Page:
The main way that Mycoplasma bovis (M. bovis) spreads is through direct and prolonged contact between infected and uninfected cattle.
Infected cattle must be actively shedding (releasing) the bacteria and mingling for a reasonable length of time for infection to spread.
M. bovis is not spread through air or water. So if the external boundaries of your farm are secure your neighbour’s farm poses very little M. bovis infection risk to you.
M. bovis can also be spread to calves that are fed milk from infected cows.
To secure your farm’s external boundaries make sure fences are well maintained with no weak areas where cattle could break through – either yours or your neighbour’s.
You may wish to put up an extra separation wire on your side of the fence for extra peace of mind that there’s an additional buffer zone between your properties and to further reduce the risk of cattle wandering. It is ideal is to keep groups of cattle at least two metres apart.
Talk to your neighbour about any plans you or they have for grazing boundary lines between your properties.
You may wish to avoid grazing a particular area while your neighbour has stock in the next-door paddock.
If you find cattle on your farm that may have come from your neighbour’s property:
Properties with cattle that neighbour properties with the infection need to be assessed to see if testing is required. We'll be in touch to carry out an assessment of your farm.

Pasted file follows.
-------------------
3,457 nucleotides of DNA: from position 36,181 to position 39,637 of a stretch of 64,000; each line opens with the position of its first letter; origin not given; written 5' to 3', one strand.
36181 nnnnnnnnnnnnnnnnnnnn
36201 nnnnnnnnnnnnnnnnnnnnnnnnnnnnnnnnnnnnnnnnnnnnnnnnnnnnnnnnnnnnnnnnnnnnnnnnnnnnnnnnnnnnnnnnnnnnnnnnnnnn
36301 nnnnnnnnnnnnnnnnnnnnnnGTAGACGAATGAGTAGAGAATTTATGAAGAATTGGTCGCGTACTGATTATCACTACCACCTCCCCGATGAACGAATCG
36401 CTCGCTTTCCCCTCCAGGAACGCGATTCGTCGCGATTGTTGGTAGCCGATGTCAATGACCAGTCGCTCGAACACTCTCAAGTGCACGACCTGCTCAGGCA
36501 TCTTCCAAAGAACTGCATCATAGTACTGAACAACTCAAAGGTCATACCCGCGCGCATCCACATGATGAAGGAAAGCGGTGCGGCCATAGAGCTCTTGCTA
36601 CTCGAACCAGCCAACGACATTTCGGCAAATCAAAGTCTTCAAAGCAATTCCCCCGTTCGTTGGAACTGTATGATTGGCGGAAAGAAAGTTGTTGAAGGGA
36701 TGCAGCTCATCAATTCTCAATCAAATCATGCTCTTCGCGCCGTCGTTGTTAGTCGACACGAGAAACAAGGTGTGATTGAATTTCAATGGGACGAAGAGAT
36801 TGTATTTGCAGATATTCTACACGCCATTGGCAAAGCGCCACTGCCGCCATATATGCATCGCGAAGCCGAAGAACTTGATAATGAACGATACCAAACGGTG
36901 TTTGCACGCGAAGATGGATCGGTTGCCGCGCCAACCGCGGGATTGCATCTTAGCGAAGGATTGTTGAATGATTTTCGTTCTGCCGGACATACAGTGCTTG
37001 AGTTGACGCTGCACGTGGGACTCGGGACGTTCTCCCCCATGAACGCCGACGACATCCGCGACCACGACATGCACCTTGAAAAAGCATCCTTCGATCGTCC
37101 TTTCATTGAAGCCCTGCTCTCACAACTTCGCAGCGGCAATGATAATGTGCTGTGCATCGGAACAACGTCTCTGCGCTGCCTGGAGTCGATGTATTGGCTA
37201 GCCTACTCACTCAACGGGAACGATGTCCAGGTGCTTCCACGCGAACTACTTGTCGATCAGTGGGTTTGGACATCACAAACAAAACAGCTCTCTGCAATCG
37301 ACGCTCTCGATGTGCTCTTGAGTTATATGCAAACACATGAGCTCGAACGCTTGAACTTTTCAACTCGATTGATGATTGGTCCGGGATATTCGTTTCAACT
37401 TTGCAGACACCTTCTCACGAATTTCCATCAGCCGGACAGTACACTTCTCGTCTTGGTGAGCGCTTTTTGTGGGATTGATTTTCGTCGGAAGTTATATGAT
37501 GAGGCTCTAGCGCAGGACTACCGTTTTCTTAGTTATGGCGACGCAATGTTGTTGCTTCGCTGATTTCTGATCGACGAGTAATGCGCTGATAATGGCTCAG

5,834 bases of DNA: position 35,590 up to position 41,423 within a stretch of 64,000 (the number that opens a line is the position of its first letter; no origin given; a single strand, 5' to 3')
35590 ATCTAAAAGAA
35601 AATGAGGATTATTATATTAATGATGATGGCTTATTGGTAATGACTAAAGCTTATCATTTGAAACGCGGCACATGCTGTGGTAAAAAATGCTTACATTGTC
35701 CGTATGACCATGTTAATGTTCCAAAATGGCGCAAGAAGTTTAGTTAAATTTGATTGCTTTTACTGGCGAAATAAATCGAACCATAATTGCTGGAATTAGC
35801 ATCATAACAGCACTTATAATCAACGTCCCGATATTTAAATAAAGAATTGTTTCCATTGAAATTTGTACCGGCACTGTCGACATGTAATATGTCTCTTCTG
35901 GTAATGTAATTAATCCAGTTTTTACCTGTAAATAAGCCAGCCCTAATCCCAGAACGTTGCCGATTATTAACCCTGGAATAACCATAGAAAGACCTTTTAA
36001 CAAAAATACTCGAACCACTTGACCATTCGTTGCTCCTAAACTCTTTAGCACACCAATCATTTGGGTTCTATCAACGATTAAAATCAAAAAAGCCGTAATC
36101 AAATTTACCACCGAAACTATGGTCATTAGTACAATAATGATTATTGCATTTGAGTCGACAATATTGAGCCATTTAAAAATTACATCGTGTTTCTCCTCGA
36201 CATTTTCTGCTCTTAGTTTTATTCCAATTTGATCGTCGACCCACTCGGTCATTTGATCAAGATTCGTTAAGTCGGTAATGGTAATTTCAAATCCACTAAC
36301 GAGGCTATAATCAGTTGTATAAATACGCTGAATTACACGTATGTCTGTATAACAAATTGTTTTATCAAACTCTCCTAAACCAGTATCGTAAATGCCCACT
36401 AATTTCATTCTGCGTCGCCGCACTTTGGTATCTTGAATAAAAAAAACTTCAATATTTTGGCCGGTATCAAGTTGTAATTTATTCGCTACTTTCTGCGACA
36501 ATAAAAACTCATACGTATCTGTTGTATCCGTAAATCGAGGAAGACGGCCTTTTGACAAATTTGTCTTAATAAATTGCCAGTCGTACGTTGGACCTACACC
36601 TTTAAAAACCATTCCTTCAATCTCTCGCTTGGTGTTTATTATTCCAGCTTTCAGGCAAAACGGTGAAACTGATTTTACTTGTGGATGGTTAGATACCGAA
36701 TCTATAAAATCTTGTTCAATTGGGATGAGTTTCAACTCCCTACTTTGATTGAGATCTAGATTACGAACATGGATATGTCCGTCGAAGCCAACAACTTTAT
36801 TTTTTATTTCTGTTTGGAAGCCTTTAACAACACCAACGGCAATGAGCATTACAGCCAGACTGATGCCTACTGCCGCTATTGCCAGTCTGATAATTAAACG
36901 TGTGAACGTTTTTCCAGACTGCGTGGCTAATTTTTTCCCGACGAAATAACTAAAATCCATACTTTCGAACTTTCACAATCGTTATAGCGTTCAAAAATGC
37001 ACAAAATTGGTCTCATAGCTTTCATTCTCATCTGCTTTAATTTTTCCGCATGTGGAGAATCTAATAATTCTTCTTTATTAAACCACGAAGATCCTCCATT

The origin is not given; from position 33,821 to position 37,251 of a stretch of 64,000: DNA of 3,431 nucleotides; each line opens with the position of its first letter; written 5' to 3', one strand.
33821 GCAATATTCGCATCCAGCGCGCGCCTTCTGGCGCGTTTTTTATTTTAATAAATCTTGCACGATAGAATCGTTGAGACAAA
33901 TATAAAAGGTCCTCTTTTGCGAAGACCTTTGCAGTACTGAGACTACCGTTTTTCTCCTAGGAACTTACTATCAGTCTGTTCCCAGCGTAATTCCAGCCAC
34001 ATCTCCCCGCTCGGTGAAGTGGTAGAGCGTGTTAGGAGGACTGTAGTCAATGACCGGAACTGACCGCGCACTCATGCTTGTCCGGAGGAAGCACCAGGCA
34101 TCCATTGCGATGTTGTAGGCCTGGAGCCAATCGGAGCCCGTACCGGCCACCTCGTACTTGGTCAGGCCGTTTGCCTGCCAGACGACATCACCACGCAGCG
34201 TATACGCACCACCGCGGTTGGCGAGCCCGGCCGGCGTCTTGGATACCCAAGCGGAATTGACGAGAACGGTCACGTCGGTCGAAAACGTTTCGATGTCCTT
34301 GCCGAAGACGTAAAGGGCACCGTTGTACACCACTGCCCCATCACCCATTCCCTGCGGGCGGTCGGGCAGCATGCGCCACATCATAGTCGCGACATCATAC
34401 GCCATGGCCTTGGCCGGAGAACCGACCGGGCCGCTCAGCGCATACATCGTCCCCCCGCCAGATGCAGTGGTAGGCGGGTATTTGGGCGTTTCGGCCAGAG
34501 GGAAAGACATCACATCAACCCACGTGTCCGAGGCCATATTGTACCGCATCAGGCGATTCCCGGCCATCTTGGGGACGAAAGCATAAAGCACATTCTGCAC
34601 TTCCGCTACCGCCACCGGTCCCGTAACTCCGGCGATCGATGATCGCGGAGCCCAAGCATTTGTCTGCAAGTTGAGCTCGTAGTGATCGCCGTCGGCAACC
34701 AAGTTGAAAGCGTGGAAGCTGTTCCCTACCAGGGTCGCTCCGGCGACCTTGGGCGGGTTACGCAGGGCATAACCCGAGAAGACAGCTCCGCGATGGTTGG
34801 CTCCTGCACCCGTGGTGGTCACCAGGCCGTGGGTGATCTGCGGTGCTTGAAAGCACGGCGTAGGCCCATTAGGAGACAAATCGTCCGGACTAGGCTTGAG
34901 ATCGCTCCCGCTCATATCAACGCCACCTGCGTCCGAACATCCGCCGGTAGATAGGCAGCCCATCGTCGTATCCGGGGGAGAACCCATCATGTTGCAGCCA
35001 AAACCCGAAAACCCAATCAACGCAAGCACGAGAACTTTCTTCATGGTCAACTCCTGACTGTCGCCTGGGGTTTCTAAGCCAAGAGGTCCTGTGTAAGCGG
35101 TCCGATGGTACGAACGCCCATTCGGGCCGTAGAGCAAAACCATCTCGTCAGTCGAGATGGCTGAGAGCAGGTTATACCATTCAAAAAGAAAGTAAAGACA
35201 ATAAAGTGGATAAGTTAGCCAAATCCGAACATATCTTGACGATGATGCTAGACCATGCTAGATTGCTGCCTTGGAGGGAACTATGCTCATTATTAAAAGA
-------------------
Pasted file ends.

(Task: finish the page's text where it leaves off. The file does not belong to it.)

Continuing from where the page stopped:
Find out more about what's involved with testing.
There is no current evidence, either in New Zealand or internationally, that M. bovis spreads from:
But it’s recommended to have good biosecurity practices in place to enhance your protection against M. bovis and other pests and diseases.
Biosecurity Warrant of Fitness
Protect your farm from disease, give it a Biosecurity Warrant of Fitness.
Please think about how you can support your neighbour at this time.
They will be facing the culling of cattle, followed by a process of cleaning and disinfection and/or a stand down of affected parts of their farm.
There’s no evidence that people going between farms spreads M. bovis, so you don’t have any worries about popping in to see how they’re doing.
Be aware that depending on what part of their farm you visit, you may have to follow some good biosecurity practices, like cleaning and disinfecting boots when arriving and leaving.
In the absence of wandering stock there’s very little risk of M. bovis spreading across the boundary from your neighbour’s place to yours.
But there are some practices that increase risk of your farm being infected, so please let us know if:
Contact our Farmer Liaison team:
If a legal direction is given to you, make sure you understand it and always get it in writing. Claiming compensation is easier when there’s clear evidence that your losses stemmed from a legal direction given by the M. bovis programme.